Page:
It looks like you're using an Ad Blocker.

Please white-list or disable AboveTopSecret.com in your ad-blocking tool.

Thank you.

 

Some features of ATS will be disabled while you continue to use an ad-blocker.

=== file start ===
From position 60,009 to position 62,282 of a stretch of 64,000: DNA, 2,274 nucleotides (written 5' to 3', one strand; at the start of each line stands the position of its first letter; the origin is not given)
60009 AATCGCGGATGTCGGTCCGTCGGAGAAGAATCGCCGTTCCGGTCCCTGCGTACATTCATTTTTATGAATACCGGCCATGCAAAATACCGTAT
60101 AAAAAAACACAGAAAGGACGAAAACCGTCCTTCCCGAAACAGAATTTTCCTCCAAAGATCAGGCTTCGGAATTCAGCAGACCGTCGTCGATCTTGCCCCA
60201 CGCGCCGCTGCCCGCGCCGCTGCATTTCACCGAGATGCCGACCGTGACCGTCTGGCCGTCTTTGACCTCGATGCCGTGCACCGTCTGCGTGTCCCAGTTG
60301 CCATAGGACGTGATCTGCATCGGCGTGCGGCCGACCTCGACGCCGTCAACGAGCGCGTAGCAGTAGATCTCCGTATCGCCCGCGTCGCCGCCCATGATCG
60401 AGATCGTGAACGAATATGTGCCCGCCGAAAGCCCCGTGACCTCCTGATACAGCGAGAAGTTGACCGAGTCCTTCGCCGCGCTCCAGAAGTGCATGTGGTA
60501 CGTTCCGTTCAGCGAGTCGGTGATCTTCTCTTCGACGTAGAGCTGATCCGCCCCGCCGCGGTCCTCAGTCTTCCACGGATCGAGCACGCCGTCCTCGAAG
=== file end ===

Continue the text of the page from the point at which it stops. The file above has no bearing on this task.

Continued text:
CIA's Role in the Study of UFOs: 1947-1990 (page2)

page: 1
0

log in

join
share:

posted on Jun, 17 2004 @ 07:24 AM
link